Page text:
On February 5, 2020, the Connecticut General Assembly will convene, and by doing so, it will pass laws that affect the state’s nearly 3.6 million residents. The ReadyCT team will maintain a presence among legislative circles, continuing to advocate on behalf of Connecticut’s 520,000+ public school students. 

Since our 2011 inception, ReadyCT has prepared for each legislative session by working with our board of directors and other stakeholders/partners to create an education policy agenda that advances the academic excellence and postsecondary readiness of students while also respecting Connecticut’s fiscal reality. This year is no exception. ReadyCT will focus on four areas:

  • effective literacy instruction
  • greater access to high-quality career-themed learning 
  • more opportunity for transferable dual-enrollment courses and 
  • stronger investment in school and district leadership 

In doing so, we will look to leverage existing resources, placing minimal stress on state and local budgets.

In settling on its 2020 policy agenda, ReadyCT first analyzed data to offer workable solutions. In this four part blog series, each of the four ReadyCT 2020 policy priorities will be examined, starting first with effective literacy instruction. 

Effective Literacy Instruction: #1 of 4 ReadyCT 2020 Policy Priorities

When it comes to literacy, data and research show the problem is two-fold; reading scores are stagnating or declining, and the gap in reading performance remains a stubborn problem, i.e., Connecticut has the nation’s largest reading performance gap between low-income students and their more affluent peers. On the 2019 National Assessment for Educational Progress (NAEP) report, reading scores for Connecticut 4th graders dropped four points to 224 from a 228 score in 2017, and students from low-income households scored, on average, 35 points below their higher-income peers.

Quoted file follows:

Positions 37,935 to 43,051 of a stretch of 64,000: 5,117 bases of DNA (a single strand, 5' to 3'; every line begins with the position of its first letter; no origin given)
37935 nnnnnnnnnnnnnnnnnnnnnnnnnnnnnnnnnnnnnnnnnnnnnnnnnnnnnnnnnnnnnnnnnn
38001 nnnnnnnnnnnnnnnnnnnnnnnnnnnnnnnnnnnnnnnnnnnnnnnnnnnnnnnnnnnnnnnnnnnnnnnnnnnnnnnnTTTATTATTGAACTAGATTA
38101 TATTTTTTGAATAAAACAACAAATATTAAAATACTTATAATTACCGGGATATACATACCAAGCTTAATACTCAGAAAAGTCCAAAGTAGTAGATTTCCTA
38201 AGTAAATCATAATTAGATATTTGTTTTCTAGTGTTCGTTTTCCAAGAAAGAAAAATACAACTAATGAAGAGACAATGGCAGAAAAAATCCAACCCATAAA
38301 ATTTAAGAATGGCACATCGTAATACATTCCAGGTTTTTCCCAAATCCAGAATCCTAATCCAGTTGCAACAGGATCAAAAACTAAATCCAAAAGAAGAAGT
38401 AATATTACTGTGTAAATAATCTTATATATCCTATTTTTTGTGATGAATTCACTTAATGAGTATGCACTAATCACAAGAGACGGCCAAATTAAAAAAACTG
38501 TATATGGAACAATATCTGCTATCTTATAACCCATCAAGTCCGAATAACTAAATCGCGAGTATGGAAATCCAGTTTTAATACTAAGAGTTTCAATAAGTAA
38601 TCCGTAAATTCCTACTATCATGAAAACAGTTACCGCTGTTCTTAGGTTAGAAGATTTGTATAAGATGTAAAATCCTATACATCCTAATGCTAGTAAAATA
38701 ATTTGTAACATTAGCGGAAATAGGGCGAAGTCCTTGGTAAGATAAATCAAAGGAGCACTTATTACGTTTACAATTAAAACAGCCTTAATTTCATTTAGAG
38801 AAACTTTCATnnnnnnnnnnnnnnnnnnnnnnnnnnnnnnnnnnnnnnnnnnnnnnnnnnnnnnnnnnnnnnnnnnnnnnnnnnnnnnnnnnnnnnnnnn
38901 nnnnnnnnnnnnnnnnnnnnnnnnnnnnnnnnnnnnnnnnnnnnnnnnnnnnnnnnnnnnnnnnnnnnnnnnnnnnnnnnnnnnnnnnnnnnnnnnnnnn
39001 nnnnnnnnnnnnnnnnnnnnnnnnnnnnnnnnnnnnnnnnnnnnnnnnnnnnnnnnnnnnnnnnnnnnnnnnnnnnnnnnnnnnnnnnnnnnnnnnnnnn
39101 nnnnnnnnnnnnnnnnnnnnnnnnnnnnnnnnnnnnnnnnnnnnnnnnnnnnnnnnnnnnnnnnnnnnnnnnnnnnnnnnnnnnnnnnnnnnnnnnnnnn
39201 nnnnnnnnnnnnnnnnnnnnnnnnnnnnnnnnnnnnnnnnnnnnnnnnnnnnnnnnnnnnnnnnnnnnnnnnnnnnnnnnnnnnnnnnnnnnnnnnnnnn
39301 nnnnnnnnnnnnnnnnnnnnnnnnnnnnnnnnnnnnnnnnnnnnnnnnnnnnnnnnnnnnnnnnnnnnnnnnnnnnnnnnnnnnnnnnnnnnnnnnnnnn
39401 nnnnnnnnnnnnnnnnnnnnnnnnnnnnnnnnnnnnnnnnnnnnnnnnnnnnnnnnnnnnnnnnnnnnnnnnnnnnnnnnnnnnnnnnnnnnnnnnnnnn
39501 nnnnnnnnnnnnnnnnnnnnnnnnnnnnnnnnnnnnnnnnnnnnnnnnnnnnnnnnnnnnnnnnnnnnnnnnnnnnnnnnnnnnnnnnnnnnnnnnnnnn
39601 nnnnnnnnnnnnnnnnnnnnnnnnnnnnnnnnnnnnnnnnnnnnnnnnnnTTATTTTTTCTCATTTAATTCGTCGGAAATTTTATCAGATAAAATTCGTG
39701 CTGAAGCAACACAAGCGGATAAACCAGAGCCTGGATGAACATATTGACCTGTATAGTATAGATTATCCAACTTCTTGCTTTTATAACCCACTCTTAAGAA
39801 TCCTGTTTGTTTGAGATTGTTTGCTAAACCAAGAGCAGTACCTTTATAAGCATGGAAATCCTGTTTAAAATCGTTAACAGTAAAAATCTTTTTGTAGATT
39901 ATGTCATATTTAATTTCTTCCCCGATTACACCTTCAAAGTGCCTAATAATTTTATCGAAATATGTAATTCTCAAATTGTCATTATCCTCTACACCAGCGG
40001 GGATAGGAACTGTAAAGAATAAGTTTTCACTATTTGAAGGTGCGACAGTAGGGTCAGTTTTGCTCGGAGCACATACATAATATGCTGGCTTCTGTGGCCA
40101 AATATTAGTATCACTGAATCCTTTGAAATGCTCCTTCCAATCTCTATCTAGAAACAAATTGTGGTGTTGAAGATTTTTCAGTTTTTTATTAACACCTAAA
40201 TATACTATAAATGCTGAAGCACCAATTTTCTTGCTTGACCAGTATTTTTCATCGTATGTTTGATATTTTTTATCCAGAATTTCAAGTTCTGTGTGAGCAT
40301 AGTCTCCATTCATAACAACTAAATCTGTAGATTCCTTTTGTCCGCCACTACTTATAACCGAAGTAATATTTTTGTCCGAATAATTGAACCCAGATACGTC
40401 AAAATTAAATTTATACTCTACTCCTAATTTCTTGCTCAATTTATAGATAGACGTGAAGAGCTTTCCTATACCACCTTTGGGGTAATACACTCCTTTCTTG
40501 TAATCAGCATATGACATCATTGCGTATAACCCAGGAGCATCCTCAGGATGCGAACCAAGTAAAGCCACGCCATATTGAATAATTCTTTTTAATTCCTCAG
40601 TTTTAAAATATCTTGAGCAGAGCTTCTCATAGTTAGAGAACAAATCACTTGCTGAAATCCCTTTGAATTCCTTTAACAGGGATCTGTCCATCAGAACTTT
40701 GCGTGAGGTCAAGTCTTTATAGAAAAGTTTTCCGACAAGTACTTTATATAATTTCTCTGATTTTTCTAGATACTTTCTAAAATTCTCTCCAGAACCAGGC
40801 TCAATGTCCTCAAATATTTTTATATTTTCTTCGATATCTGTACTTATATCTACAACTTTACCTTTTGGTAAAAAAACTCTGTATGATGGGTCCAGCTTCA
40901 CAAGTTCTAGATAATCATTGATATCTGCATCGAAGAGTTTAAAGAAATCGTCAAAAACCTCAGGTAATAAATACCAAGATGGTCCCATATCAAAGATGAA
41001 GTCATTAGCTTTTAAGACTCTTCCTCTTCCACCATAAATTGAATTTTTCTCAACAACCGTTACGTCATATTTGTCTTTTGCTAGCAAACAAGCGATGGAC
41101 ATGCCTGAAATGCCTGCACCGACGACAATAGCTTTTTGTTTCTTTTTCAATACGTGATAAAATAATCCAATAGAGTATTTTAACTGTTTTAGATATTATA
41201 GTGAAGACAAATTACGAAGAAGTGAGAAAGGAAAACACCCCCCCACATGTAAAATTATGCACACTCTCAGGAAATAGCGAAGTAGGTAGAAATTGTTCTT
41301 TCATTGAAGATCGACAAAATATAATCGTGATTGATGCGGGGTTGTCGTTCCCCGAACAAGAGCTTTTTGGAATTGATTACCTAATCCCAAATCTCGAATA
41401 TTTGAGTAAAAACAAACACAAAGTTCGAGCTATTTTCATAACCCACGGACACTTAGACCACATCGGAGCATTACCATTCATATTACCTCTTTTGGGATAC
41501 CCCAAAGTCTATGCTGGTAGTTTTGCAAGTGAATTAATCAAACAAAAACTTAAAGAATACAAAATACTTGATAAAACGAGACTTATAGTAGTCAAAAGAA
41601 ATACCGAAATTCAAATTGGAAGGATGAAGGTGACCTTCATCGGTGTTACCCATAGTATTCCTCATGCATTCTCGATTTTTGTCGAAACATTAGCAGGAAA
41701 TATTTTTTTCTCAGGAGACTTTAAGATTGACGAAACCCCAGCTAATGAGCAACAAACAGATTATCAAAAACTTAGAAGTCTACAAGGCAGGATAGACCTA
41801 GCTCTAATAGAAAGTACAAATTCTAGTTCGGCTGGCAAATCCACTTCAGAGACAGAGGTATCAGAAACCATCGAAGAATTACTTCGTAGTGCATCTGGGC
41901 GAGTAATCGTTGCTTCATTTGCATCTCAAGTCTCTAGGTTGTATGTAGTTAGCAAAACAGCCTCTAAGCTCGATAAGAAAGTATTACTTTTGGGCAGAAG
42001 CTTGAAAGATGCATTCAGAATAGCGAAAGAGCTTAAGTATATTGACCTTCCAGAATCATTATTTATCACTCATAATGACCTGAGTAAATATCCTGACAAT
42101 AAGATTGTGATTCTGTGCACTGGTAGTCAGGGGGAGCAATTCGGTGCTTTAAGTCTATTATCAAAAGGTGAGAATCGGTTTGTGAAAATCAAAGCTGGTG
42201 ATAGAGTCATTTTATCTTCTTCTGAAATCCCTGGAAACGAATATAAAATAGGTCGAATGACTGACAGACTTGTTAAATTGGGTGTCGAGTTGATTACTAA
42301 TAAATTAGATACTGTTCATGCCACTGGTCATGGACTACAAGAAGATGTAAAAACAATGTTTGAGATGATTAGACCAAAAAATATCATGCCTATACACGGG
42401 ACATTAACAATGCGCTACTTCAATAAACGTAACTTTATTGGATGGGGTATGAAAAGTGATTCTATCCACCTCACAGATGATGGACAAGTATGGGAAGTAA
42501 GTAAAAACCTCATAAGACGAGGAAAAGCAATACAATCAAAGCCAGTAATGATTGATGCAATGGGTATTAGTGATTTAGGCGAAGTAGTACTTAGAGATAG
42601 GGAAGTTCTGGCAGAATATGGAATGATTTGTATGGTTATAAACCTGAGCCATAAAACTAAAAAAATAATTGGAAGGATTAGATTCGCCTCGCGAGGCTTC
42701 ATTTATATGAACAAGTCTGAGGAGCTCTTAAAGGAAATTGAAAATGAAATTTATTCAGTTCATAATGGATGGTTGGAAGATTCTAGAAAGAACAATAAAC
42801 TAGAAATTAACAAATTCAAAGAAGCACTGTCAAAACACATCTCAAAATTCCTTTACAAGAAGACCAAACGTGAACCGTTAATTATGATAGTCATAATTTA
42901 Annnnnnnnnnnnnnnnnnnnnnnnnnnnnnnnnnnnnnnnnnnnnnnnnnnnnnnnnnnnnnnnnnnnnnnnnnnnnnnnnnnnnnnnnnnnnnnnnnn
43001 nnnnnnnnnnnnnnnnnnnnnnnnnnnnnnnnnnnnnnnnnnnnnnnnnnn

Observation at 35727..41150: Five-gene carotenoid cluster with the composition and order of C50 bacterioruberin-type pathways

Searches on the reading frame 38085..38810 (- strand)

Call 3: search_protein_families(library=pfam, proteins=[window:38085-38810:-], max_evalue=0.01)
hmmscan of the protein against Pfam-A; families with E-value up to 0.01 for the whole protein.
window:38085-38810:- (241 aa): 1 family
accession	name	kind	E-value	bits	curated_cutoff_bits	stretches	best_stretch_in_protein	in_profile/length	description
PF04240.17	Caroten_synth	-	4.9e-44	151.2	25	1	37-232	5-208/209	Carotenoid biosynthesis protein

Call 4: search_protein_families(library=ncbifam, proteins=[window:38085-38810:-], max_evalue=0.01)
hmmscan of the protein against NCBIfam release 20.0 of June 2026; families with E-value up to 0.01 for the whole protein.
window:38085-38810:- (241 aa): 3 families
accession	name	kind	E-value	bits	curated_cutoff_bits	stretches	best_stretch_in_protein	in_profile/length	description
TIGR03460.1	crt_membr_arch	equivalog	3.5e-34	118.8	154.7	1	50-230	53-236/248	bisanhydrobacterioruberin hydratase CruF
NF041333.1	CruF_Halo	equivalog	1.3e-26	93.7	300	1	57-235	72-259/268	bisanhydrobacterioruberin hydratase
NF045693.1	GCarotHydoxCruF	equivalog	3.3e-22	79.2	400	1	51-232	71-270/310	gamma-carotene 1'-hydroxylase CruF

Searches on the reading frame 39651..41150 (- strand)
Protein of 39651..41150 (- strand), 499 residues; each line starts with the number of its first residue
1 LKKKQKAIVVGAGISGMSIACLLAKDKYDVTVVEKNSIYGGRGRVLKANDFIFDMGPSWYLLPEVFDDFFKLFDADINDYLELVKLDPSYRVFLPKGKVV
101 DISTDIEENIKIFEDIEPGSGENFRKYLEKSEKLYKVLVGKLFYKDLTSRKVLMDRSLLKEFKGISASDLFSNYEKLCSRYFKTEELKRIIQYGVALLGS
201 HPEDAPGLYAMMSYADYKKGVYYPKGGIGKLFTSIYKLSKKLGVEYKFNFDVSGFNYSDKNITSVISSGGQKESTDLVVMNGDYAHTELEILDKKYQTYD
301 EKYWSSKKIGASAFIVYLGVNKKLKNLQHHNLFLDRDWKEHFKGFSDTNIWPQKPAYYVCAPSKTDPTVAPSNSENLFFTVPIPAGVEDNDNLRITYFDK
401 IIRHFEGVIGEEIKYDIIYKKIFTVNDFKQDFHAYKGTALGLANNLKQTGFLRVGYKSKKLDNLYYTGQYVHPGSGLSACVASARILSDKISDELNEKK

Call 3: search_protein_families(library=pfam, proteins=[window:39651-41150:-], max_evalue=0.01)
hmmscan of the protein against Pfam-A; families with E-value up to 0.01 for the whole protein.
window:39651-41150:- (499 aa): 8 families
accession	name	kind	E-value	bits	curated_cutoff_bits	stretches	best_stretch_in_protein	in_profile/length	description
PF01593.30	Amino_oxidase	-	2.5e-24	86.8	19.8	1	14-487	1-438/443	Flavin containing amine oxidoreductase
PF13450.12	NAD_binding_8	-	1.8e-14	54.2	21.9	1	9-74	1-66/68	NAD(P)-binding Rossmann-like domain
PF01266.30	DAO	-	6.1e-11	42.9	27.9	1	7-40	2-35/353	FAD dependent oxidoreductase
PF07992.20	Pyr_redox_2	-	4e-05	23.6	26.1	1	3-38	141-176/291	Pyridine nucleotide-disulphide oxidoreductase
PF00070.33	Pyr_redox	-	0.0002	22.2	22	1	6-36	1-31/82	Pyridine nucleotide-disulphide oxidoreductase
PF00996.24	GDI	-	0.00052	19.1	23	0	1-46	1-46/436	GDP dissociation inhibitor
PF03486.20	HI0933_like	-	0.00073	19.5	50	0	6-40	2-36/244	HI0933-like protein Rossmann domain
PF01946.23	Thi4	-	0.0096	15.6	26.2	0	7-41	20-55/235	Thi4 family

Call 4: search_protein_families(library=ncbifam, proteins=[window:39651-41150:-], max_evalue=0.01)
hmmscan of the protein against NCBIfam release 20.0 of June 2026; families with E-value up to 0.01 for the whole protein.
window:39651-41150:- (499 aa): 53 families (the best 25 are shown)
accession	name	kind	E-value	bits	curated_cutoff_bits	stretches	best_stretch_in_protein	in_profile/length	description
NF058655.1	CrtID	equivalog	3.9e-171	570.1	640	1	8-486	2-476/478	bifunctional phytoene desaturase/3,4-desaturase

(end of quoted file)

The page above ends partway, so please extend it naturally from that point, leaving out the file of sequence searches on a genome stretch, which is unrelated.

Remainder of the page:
ReadyCT’s 2020 policy response is grounded in settled science. Research proves that students must explicitly learn phonics and phonemic awareness, coupled with the development of a robust vocabulary, in order to connect the words they naturally speak to the words written on a page. A law that gives the Connecticut State Department of Education (CSDE) greater oversight of educator preparation programs and district-adopted curricula would tamp down the use of other popular but less effective reading strategies and ensure that phonics-based instruction is provided to all students. Because literacy is the cornerstone of academic success — when students fail to develop the skills necessary to read and write effectively, their ability to perform in all of their future endeavors is stifled, with lifelong implications for progress in college, career, and life — there is no room to entertain anything other than the most effective and scientifically proven learn-to-read program.

As usual, ReadyCT is eager to work with individuals and organizations similarly engaged in this work from the business, civic, and education sectors. Partnerships get things done, as was the case last year when ReadyCT worked alongside several others to advance P.A. 19-128, the law that requires computer science instruction in all Connecticut public school systems. Given the state’s lingering budget constraints, we stress that we must approach this work with a sense of pragmatism, but that doesn’t mean we can’t demand better outcomes with only minor or no financial investment. 

Part II of this blog series will focus on greater access to high-quality career-themed learning opportunities, complete with underlying data and workable policy solutions. Your input on any policy we advance is most welcome, and your partnership is encouraged. To speak with us about these ideas, please contact us at info@readyCT.org.